South Carolina Wrongful Death Attorney
Losing a loved one is never easy, but when their death is caused by someone else’s negligence or recklessness, the pain and suffering can be even more extreme. In South Carolina, when someone dies as a result of the wrongful actions of another person or entity, their surviving loved ones may be able to file a wrongful death claim. This is where our experienced and talented wrongful death lawyers come in David W. Martin Law Group’s office is located in Fort Mill, South Carolina, and we are here to guide you through the legal process and support you in your wrongful death lawsuit.
What is a Wrongful Death Claim?
Wrongful death is defined by South Carolina law as the death of a person caused by the wrongful act, neglect, or default of another, and the death would not have ensued without that act, neglect, or default. In other words, these are the elements of a wrongful death claim:
- Wrongful act, neglect, or failure to act of another person;
- Causes the death of the victim;
- The death of the victim would not have occurred but for the wrongful act, neglect, or failure to act of the person towards the victim.
Common types of wrongful death claims include negligence-based incidents (ex. car accidents), medical malpractice (ex. nursing home neglect), and even intentional acts or crimes.
Wrongful death makes the injured party or their family entitled to damages. Working with our South Carolina wrongful death attorneys can help you determine if you have a solid wrongful death claim against the party who caused the death.
An Example of a South Carolina Wrongful Death Case – Burroughs v. Worsham.
It can be helpful to hear a real example of what wrongful death is to really understand the legal arguments you may be able to make in your own case. In Burroughs v. Worsham, Yolanda Burroughs brought suit as a personal representative of James Burroughs’ estate against Dr. John Worsham and Fairview Family Practice for medical malpractice. In her suit, she alleged wrongful death, for which a jury awarded $3.5 million, and the South Carolina Court of Appeals upheld that judgment.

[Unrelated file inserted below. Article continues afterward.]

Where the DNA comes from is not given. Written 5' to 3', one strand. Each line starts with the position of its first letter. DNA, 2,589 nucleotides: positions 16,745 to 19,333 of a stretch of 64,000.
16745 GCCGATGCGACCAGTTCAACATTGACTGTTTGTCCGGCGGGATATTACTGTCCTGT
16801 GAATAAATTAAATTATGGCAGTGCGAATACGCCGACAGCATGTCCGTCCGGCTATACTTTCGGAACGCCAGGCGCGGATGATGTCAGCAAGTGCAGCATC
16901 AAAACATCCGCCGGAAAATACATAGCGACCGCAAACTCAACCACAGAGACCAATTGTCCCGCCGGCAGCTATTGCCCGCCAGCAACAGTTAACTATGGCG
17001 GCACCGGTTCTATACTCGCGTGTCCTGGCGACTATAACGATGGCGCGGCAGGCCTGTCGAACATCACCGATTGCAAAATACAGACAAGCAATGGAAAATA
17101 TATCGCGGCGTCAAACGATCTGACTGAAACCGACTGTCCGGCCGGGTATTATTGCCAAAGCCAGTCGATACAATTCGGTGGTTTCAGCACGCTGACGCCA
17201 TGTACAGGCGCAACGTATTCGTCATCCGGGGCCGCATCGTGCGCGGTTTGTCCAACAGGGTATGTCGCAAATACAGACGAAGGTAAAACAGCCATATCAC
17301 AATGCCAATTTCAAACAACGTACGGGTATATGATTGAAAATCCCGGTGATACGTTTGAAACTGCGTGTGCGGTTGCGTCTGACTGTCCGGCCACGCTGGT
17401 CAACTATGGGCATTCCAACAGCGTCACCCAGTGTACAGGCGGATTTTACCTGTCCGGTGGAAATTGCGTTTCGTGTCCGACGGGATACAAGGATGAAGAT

Yolanda and James married in 1984 and had two children, they lived in Greenville, South Carolina. James was a patient of Dr. Worsham’s at the Fairview Family Practice who was seeking treatment for lower abdominal pain. Dr. Worsham prescribed ulcer medication and never followed up or provided further treatment. A few months later, James was back in the hospital, and Dr. Worsham prescribed another medication. About a year after James initially went to the doctor, Dr. Worsham prescribed yet another medication – iron supplements. A year and a half later, Dr. Worsham diagnosed James with cancer phobia as he was still experiencing abdominal pain and, at that point, believed he had some type of cancer. Finally, years later, James was diagnosed with colon cancer at a hospital in Chicago. By the time they caught it, the cancer had spread throughout his entire abdomen and was incurable. He died shortly after he was finally properly diagnosed.
The court identified several factors they considered when determining if the jury awarded proper compensation, including:
- Pecuniary loss;
- Mental shock and suffering;
- Wounded feelings;
- Grief and sorrow;
- Loss of companionship; and
- Deprivation of the use and comfort of the decedent’s experience, knowledge, and judgment in managing the family affairs.
The court ultimately determined that the jury awarded the proper amount of damages based on those factors in this case.
This case is a prime example of wrongful death based on medical malpractice. Here, the surviving spouse and children received the damages for James’ wrongful death. The doctors who failed to treat James had to pay accordingly.
What is the Difference Between a Homicide and a Wrongful Death Case?
A wrongful death case is primarily to help the surviving family members recover for the loss of their loved one. The legal standard in a civil case is a preponderance of the evidence. This means in a wrongful death suit, you would have to show that it is more likely than not that the wrongful death occurred.
A homicide, on the other hand, is not only for the family’s benefit like a wrongful death case is. A homicide charge is brought by the state against the defendant who allegedly committed the offense for the purpose of punishment. Finally, the standard of evidence in a criminal case is proving the defendant committed the offense beyond a reasonable doubt. This is a higher standard than a civil case due to the fact that the defendant’s personal liberty will be taken away if they are imprisoned.
If a wrongful death case also has a homicide charge involved, the two cases will be carried out completely separately with no bearing on each other.
Who Can Bring a Wrongful Death Lawsuit?
According to state law, the surviving spouse, children, parents, or any heirs of the person can bring a wrongful death lawsuit. The individual who actually files the lawsuit is the executor or administrator of the victim’s last will and testament.